No guarantee the republic will survive
To the Editor:
I’ve been giving much thought recently to what the framers had in mind when contemplating the creation of their new country. It wasn’t as if they were in totally unexplored territory. Civilizations had come and gone; some had succeeded, others failed. Did the framers really not have even an inkling of a premonition that a future leader would try to overthrow his own government, or what to do if one did try?
I appreciate more and more the question asked of Benjamin Franklin by a Philadelphia hostess, Mrs. Eliza Powel, after the Constitutional Convention: “What manner of government have you (“you” meaning the government of delegates) bequeathed us, Mr. Franklin?” We’re now obliged to value and ponder seriously, his answer: “A republic, Madam, if you can keep it.” It seems the framers surmised more than we have learned.
We’ve been lulled into believing we live in a functioning democracy, well-managed by “representative” government, guided by a system of “checks and balances,” and safely protected by enforceable common sense laws and principles. That may have been true (or at least more true) at one time, but today’s reality does not reflect (as William Blackstone would say) “the embodiment of the moral sentiments of the people.”
James Madison wrote about the complications of democracies in the Federalist papers. Many of his revelations stand out. For example: “Pure democracies have ever been spectacles of turbulence and contention; have ever been incompatible with personal security or the rights of property; and have in general been as short in their lives as they have been violent in their deaths.”
Neither the Articles of Confederation nor the Constitution seem to establish democracies directly. Under the Articles, Congress is chosen by state legislatures. Under the Constitution, our leaders are elected or are chosen by elected officials. Giving the framers the benefit of the doubt, I’d like to believe they had the best interests of the people in mind when the Constitution was conceived. On the other hand, they might have been every bit as devious, corrupt and self-serving as many of our politicians are today.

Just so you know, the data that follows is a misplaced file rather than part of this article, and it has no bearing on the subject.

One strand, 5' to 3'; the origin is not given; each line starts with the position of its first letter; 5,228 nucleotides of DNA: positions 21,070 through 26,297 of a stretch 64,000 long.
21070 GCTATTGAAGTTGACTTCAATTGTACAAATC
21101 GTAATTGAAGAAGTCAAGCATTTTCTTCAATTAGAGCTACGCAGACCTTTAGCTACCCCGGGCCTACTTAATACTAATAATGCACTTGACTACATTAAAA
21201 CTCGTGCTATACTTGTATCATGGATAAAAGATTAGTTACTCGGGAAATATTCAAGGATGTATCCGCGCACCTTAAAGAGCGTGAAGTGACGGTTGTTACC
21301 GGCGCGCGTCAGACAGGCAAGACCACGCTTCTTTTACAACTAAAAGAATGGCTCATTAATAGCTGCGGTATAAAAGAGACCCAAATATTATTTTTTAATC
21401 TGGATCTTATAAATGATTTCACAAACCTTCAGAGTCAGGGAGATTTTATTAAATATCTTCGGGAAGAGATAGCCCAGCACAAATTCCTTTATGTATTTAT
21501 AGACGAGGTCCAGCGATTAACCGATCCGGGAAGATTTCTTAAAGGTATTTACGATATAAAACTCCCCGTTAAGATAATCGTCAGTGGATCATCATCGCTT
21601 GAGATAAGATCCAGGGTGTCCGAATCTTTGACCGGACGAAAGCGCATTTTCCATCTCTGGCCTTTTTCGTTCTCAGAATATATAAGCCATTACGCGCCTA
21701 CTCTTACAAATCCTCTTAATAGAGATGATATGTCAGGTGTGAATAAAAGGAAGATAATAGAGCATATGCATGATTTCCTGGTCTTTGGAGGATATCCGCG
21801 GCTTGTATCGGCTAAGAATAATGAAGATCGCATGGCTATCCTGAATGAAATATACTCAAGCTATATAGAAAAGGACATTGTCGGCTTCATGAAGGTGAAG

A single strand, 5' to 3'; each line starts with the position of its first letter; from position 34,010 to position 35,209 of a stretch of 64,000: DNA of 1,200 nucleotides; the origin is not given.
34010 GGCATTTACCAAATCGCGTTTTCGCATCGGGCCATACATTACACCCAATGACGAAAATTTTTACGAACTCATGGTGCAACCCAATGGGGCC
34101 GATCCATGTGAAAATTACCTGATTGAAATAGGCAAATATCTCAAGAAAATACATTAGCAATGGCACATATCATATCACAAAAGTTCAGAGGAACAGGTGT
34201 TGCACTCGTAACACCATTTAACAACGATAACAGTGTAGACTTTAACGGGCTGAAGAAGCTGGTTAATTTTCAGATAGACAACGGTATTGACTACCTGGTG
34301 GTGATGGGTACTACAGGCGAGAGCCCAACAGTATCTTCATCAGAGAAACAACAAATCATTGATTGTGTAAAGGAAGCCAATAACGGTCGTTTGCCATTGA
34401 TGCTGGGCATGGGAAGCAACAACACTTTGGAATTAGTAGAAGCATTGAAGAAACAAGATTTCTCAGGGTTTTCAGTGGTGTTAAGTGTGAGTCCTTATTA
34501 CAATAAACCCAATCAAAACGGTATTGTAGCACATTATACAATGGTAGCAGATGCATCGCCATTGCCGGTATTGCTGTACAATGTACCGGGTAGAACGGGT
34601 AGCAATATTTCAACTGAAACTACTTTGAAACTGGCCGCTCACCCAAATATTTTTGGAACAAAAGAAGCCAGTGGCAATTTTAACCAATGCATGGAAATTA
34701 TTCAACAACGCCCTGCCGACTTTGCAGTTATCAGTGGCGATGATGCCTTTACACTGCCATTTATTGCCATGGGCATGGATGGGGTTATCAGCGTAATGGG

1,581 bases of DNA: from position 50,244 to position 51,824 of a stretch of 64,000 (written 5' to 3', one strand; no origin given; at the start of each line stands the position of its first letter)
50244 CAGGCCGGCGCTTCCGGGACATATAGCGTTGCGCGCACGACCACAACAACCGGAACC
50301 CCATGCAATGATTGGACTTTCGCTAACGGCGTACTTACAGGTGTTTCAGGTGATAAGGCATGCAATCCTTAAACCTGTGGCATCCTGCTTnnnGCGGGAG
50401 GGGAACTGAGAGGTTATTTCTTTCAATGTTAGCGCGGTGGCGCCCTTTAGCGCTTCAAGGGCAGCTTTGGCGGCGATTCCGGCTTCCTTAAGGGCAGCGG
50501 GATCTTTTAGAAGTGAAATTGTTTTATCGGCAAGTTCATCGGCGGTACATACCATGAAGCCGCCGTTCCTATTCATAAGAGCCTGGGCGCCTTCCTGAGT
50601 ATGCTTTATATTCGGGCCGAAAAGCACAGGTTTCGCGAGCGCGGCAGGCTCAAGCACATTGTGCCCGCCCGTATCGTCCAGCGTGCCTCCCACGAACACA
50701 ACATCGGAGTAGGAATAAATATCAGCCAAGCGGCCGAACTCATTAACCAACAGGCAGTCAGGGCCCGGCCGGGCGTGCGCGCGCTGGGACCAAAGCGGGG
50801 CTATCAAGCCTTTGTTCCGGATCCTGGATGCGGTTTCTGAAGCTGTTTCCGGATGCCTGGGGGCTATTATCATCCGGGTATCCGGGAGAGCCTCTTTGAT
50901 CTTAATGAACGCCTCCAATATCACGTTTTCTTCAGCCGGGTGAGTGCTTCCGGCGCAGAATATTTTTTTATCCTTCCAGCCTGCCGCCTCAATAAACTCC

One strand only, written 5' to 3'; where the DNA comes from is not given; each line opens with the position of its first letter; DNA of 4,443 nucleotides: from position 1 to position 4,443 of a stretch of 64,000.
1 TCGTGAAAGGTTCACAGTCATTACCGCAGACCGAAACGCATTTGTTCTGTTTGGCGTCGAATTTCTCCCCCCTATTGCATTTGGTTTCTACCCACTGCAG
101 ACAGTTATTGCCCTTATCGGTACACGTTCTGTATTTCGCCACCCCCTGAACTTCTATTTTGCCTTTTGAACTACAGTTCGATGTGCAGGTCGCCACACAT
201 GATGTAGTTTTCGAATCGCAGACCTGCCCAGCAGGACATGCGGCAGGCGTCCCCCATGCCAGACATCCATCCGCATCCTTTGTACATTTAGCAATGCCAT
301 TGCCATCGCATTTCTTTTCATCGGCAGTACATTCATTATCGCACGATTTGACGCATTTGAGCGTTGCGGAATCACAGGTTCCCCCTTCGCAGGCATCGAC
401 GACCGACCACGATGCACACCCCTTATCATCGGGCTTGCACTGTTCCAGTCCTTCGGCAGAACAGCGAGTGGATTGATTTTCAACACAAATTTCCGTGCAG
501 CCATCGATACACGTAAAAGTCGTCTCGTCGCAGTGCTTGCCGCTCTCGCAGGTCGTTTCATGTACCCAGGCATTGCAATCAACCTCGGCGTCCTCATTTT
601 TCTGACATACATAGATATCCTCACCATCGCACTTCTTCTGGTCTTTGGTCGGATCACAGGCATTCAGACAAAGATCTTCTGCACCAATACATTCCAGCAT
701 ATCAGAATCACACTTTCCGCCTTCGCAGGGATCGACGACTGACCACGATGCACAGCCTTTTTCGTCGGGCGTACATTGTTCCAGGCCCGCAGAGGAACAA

So ... what would the founders say if they were alive today? What would James Madison say to a President who obstructed Congress, violated his oath of office and betrayed the public trust? What would John Adams say to a President who undermined the Constitution and believed himself above the law? What would Alexander Hamilton say to a President who abused the power of his office, spread lies and disinformation, and poisoned our politics? And what would George Washington say to a President who incited a deadly attack on his own Capitol in a last-ditch effort to overturn a free and fair election he lost?
One thing’s certain. The men who mutually pledged to each other their lives, their fortunes and their sacred honor would not stick their heads in the sand as so many Americans are doing today.
David L. Snell
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Honestly, I could care less what the white, slave-owning men who refused to pay their taxes to Britain believed when it came to the creation of the United States. This is not their country, it's ours, and we are not beheld to their traditions or ideals because *newsflash* they were racist slaveowners so screw them